Review: The Viscount Who Lived Down the Lane (Rhymes With Love #4) by Elizabeth Boyle

October 24, 2014 Review 0

Review: The Viscount Who Lived Down the Lane (Rhymes With Love #4) by Elizabeth Boyle

In New York Times bestselling author Elizabeth Boyle's fourth novel in the Rhymes With Love series, a resolute young woman goes toe-to-toe with the Beast of Mayfair...

She has no desire for love...

As she arrives in Mayfair, Louisa Tempest is horrified when her incorrigible cat bolts from the carriage and dashes into a neighbor's house, where she comes face-to-face with the reclusive Viscount Wakefield. But even more dismaying than his foul temper is the disarray in which she finds his home. Convinced his demeanor would improve if his household were in order, Louisa resolves to put everything to rights.

...until she meets the viscount who lives down the lane.

Much to his chagrin, Wakefield finds it impossible to keep the meddling Louisa out of his home, invading his daily life with her "improvements," and his nights with the tempting desires she sparks inside him. Wounded in the war, he's scorned society ever since his return . . . until Louisa opens the door to his heart and convinces him to give love a second chance.

Title: The Viscount Who Lived Down the Lane
Author: Elizabeth Boyle
Other books by this author that we've reviewed: If Wishes Were Earls, Mad About the Major (Bachelor Chronicles #8.5), Four Weddings and a Sixpence: An Anthology
Series: Rhymes With Love #4
Published by Avon
Source: Publisher
Published: 28 October, 2014
Genres: Historical Romace
Pages: 384
See the title at Goodreads
Purchase your copy: Amazon
Visit the Author's Website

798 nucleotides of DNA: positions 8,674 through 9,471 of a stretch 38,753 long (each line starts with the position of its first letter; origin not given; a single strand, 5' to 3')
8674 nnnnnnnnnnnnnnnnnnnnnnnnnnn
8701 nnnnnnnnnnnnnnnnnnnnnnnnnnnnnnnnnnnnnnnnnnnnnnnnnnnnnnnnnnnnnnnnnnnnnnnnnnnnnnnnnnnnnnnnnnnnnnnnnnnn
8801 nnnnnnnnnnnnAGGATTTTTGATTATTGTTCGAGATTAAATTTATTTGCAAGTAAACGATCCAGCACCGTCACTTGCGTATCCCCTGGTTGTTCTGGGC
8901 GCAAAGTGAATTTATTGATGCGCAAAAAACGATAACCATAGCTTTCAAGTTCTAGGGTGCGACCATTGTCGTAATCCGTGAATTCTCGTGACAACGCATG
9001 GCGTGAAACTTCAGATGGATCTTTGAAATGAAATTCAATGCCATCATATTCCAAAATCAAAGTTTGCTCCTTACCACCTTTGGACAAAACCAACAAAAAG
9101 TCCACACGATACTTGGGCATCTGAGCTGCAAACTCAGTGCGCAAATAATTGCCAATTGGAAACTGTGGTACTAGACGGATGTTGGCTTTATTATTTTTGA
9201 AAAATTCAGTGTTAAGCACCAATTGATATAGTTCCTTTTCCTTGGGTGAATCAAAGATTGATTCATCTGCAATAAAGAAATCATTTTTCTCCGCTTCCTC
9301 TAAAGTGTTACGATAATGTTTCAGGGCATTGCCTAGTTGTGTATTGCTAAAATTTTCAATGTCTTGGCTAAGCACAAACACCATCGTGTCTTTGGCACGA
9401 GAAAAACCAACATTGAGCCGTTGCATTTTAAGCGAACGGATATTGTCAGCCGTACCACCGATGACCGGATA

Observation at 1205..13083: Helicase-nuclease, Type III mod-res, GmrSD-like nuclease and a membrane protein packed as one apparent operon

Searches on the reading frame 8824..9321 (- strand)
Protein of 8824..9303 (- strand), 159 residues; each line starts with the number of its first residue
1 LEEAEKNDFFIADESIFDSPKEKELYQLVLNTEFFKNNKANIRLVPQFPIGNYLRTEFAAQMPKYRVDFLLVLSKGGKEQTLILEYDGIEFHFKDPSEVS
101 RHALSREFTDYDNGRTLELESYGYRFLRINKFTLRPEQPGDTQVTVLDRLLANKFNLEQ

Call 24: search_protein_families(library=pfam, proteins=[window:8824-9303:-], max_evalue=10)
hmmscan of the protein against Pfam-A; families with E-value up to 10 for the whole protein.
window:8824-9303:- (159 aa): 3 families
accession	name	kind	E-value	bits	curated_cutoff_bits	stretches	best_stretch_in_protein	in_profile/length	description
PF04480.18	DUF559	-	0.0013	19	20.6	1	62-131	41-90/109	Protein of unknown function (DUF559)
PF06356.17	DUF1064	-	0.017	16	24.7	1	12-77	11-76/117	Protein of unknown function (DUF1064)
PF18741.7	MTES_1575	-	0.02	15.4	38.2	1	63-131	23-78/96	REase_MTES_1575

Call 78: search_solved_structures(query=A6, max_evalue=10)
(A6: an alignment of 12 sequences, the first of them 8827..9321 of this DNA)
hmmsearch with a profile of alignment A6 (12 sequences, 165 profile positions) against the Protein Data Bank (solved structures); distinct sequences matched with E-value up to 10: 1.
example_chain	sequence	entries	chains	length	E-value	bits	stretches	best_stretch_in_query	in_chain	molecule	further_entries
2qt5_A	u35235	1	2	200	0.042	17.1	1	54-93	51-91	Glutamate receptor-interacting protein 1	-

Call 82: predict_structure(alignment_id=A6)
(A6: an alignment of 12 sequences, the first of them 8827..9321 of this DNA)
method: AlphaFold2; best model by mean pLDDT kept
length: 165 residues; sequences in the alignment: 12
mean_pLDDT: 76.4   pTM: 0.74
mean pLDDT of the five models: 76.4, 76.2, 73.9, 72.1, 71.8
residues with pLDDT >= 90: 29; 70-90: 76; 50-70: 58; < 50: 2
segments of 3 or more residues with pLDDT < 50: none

Stars: four-stars
Flames: two-half-flames

Louisa is wonderfully complete with a sweet nature and giving heart, she is determined to improve Pierson’s life by organizing the mess of a household he exists in. While her exuberance and determination are forces to be reckoned with, she finds Pierson attractive and interesting, and is not often cowed by his gruff treatment.

For his part, Pierson is mired in guilt, surviving the war when his best friend didn’t, and then being sidelined by his injury, his desire is to retreat from everything and hide away: not the best plan.  He is merely existing in his Mayfair home, until the whirlwind that is Louisa appears, usually closely following or followed by that damnable cat. Hannibal is a character in and of himself – cats are curious and he seems to be more inventive than most in his ability to cajole Pierson out of his continual round of self-pity.

These two are cleverly drawn and their interactions show the tender regard as it develops in a sweet way, as Pierson lets down his guard at seeing the good qualities in Louisa. Their conversations are laced with humor and the story carries quite a lighthearted feel. Underlying the girls’ season is a concern about their mother’s ‘great shame’ and the very valid concern of this secret being known, which would affect their prospects, but this is secondary to the characters and the sweet romance that is developing between Louisa and Pierson.

The story moves forward quickly with a lighthearted feel that really allows readers to focus on the characters: secondary characters are as cleverly built as Louisa and Pierson, and Hannibal is truly such a character that his recalcitrant behavior never fails to bring a giggle. The big secret isn’t revealed until near the end, and the few threads that are left hanging should wrap nicely in Lavinia’s story.

Comments are closed.